I quietly told her to address it “after the show.” She said, “Fuck you.” I told her not to speak to me “like that in the middle of a performance.” She repeated, “Fuck you.” Target activated, C bomb dropped. Tada! Simple math.

Why I Became a Fucking Comic, Part 1

In October of 2002, I was doing an Off-Broadway play called Burning Blue, a melodrama about gays in the military. Specifically, navy fighter pilots stationed on an aircraft carrier who may or may not be playing ‘stealth bomber’ in the bunks.

For a change, I got cast as one of the few straight characters in the play (straight? Was I losing my looks?) and got the feeling, early on, that THIS was the role that was going to launch my career. It seemed custom fit for me. My character, Boner, was a hayseed from Arkansas who never took shit too seriously, and loved, loved, loved swinging his hickory stick and romancing the ladies. It was Matthew McConaghey with a flysuit, a buzz cut, and deeper drawl.

In the midst of the hurly-burly of the tortured gayness within the play, I played the much-needed comic relief and, in turn, got some of the most glowing reviews of the Off-Broadway season.

However, and not surprisingly, the play got hammered in the press. The predominant grievance of the critics was the overly dramatic writing and the hackneyed subject matter. When the play was written in 1994, the controversial ‘don’t ask, don’t tell’ policy instituted by William Jefferson Clinton was (probably) a great centrifuge for the debate spinning this drama into action. But in Fall 2002, just a year after the attack on the Towers, the issue seemed quaint. “Oh, how cute, gays and their rights. Remember that?”

The feeling amongst the arguably deluded director and producers was ‘Hey, this gem worked in London, it must be the cast’s fault.’ Subsequentially, everyone got micromanaging notes about their performances, because GOD FORBID it was the fault of a mediocre play or an emotionally unstable director going through a divorce… nah, couldn’t be. So, despite getting my peestick sucked by every reviewer in town for my work, I was similarly henpecked and hampered by insubstantial and often pointless notes.

The flap of the butterfly wing that started me off as a comic was the following:

During the run of the play, I noticed that there was a line that never seemed to work. When a military investigator asks my Arkansas hayseed character if one of his shipmates is gay, my character’s ostensibly funny retort is “Well, he never copped my knob.”

I’ve always been pretty thorough as an actor, so my accent was spot-on. It wasn’t southern, it was Arkansan. One of the things Arkansans DON’T do is aspirate, or ‘pop,’ the ‘T’ sound in a word like ‘copped.’ For example, a British guy or, I don’t know, an asshole, would pronounce it ‘cop’t,’ which is technically the correct pronunciation. Trailer trash from Arkansan Ozarks would never hit that ‘t’ sound. Furthermore, the line seemed like a mixed metaphor. Whatever the case, it just never really got the laugh the playwright clearly wanted, ‘t’ sound or no ‘t’ sound, and I never felt comfortable with the consonant conundrum. In short, ‘copped my knob’ sucked donkey dick.

Immediately after saying that line (which got feeble chuckles), the investigator asks my character if he has ‘ever had sexual relations with a member of the communist party, the same sex, or a small animal?’ Boner, a consummate sensualist and self-avowed cow fucker, takes a lengthy beat and says, “Define small?”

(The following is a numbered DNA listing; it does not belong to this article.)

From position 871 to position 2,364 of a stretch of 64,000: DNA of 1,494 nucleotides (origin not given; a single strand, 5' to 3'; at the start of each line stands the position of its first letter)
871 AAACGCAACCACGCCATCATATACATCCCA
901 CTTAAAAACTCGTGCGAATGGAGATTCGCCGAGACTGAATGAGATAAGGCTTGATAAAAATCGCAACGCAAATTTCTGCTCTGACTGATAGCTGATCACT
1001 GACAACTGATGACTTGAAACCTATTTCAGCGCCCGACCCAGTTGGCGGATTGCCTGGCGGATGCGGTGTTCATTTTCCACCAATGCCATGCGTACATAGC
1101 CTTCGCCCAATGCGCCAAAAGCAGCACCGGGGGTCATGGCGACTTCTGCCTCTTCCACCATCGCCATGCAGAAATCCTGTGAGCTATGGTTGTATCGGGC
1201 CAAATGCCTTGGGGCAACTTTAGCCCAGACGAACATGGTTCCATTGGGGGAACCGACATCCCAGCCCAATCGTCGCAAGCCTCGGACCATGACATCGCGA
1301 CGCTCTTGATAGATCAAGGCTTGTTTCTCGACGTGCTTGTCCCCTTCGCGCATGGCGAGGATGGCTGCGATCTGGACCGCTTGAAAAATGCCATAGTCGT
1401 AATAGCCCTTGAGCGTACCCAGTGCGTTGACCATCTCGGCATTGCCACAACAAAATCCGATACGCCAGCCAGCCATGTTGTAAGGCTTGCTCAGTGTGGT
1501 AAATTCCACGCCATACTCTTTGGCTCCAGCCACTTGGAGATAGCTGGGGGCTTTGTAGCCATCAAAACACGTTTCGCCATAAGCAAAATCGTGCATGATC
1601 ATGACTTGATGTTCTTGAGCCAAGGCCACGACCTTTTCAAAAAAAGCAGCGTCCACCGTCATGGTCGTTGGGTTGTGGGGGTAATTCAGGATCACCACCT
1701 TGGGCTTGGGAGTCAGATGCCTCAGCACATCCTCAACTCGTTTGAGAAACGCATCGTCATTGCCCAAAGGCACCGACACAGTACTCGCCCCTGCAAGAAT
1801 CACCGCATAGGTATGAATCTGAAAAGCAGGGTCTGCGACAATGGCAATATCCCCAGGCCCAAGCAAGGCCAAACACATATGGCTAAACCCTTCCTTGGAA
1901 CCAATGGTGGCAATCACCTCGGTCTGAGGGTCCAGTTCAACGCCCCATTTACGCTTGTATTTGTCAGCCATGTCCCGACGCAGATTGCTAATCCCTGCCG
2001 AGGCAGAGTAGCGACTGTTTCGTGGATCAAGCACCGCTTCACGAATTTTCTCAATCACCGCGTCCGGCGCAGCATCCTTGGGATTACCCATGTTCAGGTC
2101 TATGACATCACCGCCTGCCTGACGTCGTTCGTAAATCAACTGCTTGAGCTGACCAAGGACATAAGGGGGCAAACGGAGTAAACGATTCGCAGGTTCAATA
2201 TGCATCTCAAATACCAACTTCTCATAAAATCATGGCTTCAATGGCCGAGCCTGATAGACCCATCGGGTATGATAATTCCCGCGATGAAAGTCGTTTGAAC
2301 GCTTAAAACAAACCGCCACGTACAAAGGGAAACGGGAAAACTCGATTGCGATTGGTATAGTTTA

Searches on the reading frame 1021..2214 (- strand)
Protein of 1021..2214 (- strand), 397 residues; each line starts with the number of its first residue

Huge laugh. Aaaaaaaand end of scene. The lights quickly go black, which serves to redouble the laugh – almost like a theatrical rimshot.

Who Wants to F#$% a Tiger?! Me, Apparently

My second video is up on FunnyorDie. This one isn’t stand-up and doesn’t involve shameless flirtation from the stage with women of color. This video is what we in “The Business” call a comedy short, which is industry code for I’m too poor to make a feature.

I’ve been shooting these videos based on some of my more ‘visual’ standup bits. I shot this one in a day and it’s not as bad as being fucked in the ass by Kobe Bryant, but it’s definitely a first effort in a series of 3-4 that I’ll be making this summer. I’m about to shoot the next one in a week, which will be black and white with a voice-over by my friend, the uber-talented Michael C. Hall.

FunnyorDie doesn’t DO letterbox so it’s anamorphic or some shit and looks all stretched out like a Chinee action theater film circa 1972. As a result, throughout watching it, I feel like a ninja is about to jump from an elevated location and kick me in my solar plexus.

Anychink, the point is to watch it on FunnyorDie, leave a comment, and vote Funny. I can’t MAKE you and I’m sure some of you will vote Die because isn’t that fun to do?? BUT… if you vote FUNNY, I swear to GOD will give you 150k from the royalties for my next book! *

Well, maybe not, but a comment will guarantee you FREE TIX to any standup show I’m on in New York, LA, or around the country.

What happened to my LAST video that got 5k hits on FunnyorDie in 5 days? Why was it taken down?

Due to the idiosyncracies of libel laws, I won’t specify.

However, I do have a bit of unrelated advice: allegedly, whenever you’re hiring a closeted homosexual to do work for you, and God forbid, you have a disagreement about something, don’t ever accuse them of acting ‘bitchy.’ They will often respond by deleting things from FunnyorDie faster than you can snap your fingers three times in a circle and then sashay to a guilty glory hole in a Westchester bathroom. Just FYI, for those of you hiring an assissytant.

* Restrictions apply. Offer only good in pesos.

See more funny videos at Funny or Die